In context

Dutch Central Bank targets payment institutions and electronic money institutions

March 1, 2017
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In context

The Dutch Central Bank has announced that it will enforce stricter capital requirements compliance by payment institutions and electronic money institutions. The announcement follows indications that some of these institutions fall short of the capital requirements imposed by the Dutch Financial Markets Supervision Act (Wft). To avoid enforcement measures and disclosure of penalties or fines, payment institutions and electronic money institutions should carefully map and monitor their capital requirements and provide additional capital if necessary.

The specific capital requirements that the Dutch Central Bank (DNB) is targeting are the requirements on minimum own funds and solvency.

 

If a payment institution or electronic money institutions, for which DNB is the prudential supervisor, does not comply with either or both of these requirements, DNB will use the following tools from its enforcement toolkit:

  • Orders subject to penalty: if the institution does not remedy the capital shortage within the time specified by DNB, it will automatically incur one or more penalties up to a previously specified maximum amount;
  • Fines: if a payment institution or electronic money institution fails to comply with the capital requirements twice during a 25-month period, DNB will impose a fine. This fine can be imposed on either the institution or its de facto managers. Depending on the type, severity and duration of the breach and the culpability of the institution, this fine can amount to a maximum of 7.5 million euros. This amount can be doubled if an institution is fined repeatedly for the same breach within a five-year period.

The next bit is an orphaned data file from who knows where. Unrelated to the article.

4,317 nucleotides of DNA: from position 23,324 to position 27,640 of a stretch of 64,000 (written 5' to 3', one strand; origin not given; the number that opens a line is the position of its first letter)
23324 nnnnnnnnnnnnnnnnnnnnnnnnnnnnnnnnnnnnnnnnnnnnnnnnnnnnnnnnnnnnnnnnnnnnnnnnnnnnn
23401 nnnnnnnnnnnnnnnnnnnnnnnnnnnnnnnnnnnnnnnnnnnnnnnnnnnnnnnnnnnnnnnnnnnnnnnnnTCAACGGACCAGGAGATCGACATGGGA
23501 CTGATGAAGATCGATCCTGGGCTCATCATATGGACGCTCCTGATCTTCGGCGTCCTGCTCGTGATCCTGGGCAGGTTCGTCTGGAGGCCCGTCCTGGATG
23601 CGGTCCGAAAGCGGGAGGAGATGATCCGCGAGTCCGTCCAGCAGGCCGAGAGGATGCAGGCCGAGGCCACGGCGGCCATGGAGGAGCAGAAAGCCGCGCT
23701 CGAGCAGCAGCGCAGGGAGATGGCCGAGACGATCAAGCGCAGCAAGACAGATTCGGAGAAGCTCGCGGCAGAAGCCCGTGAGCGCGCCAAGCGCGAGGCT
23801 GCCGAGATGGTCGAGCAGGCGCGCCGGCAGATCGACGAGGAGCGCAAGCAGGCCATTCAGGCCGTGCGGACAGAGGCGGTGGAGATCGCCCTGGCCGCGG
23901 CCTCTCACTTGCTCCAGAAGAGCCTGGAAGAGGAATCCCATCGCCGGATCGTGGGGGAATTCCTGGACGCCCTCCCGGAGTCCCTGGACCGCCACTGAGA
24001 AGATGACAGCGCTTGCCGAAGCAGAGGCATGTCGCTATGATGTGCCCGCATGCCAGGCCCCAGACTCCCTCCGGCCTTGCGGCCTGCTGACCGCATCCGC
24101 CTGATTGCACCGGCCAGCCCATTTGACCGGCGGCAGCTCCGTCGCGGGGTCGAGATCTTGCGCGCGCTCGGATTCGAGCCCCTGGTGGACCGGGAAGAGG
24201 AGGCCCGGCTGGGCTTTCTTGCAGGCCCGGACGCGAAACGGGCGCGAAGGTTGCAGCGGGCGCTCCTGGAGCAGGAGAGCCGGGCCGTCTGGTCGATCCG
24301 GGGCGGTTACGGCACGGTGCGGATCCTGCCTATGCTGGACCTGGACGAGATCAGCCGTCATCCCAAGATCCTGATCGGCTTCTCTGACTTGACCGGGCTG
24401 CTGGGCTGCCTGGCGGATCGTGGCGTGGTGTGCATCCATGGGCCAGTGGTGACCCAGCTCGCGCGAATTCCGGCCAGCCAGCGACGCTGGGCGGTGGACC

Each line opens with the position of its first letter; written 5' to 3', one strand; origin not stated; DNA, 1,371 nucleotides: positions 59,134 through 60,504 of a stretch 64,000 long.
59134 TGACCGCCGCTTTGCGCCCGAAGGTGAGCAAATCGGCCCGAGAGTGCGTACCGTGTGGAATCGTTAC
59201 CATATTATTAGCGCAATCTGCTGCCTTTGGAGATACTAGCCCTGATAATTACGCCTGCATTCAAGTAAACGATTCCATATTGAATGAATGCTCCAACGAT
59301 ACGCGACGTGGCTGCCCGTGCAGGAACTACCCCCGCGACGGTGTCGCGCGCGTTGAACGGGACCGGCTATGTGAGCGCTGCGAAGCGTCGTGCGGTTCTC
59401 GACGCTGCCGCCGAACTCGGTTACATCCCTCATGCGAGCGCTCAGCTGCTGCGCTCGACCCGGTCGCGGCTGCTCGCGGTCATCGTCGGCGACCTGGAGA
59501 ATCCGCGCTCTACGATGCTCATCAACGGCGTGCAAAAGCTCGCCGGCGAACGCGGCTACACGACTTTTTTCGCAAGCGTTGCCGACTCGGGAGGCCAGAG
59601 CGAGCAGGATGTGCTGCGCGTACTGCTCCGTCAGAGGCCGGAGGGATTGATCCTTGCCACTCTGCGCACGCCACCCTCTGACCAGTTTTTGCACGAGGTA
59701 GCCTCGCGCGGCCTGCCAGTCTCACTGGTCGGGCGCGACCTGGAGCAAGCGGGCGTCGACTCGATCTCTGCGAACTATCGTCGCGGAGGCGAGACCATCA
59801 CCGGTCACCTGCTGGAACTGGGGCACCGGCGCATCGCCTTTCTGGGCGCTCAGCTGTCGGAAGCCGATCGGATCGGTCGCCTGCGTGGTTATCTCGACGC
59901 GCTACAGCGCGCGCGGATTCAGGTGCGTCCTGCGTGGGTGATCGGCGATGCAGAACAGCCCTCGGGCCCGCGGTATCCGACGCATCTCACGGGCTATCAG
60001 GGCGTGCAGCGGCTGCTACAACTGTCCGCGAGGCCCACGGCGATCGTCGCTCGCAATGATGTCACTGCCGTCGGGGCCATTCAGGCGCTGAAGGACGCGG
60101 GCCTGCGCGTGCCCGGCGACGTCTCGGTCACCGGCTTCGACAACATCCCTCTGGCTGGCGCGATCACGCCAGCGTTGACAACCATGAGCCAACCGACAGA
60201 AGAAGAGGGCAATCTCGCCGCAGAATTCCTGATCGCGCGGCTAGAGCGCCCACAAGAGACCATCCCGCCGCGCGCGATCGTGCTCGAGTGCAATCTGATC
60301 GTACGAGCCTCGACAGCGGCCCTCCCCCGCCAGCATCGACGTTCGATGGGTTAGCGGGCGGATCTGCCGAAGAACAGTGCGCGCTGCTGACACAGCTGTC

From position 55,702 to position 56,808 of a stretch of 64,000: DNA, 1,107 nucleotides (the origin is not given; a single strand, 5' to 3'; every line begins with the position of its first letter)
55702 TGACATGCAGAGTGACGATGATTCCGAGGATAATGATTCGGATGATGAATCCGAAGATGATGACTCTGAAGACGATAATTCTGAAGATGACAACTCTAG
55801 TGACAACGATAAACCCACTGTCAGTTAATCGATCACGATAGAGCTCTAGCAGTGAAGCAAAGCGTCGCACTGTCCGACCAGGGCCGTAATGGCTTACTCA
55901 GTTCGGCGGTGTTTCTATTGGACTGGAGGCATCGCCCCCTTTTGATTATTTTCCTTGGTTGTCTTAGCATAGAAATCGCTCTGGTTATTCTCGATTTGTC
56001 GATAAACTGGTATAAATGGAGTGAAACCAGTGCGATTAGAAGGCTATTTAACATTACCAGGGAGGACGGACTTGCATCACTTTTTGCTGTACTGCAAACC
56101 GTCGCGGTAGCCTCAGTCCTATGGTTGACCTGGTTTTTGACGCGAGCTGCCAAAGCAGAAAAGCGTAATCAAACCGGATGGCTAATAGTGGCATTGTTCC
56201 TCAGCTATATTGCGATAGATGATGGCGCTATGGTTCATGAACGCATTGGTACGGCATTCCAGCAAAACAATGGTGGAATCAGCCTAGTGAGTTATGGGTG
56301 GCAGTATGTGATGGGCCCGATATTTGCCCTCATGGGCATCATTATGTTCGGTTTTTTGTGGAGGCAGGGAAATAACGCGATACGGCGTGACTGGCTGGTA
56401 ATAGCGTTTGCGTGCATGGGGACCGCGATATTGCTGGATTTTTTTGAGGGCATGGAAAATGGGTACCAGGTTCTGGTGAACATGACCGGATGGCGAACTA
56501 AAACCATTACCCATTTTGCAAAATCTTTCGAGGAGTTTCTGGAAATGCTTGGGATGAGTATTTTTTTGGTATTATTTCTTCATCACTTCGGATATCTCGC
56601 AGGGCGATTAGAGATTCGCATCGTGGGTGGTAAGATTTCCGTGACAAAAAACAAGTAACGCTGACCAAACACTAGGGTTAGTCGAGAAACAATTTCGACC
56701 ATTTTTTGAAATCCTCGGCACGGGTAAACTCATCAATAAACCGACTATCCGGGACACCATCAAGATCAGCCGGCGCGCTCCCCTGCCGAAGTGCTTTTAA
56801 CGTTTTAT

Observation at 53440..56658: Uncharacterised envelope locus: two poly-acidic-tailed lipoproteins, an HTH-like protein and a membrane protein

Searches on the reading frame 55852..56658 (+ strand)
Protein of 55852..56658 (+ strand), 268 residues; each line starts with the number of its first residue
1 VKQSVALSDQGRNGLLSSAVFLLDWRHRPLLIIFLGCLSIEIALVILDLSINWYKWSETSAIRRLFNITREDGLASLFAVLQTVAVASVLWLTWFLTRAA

DNB has stated that it can impose an order subject to a penalty and a fine for the same breach, and that it can take additional enforcement measures in case of repeated or structural breaches of the capital requirements. Also, DNB points out that in some instances it is obliged by law to disclose the imposed orders or fines.

 

To avoid enforcement measures and disclosure of orders subject to penalty or fines, payment institutions and electronic money institutions should carefully map and monitor their capital requirements and provide additional capital if necessary.

 

De Brauw has extensive in-depth experience advising financial institutions on capital requirements, as well as navigating any potential or actual conflict with supervisory authorities, and our experts can assist you with all facets of these matters.

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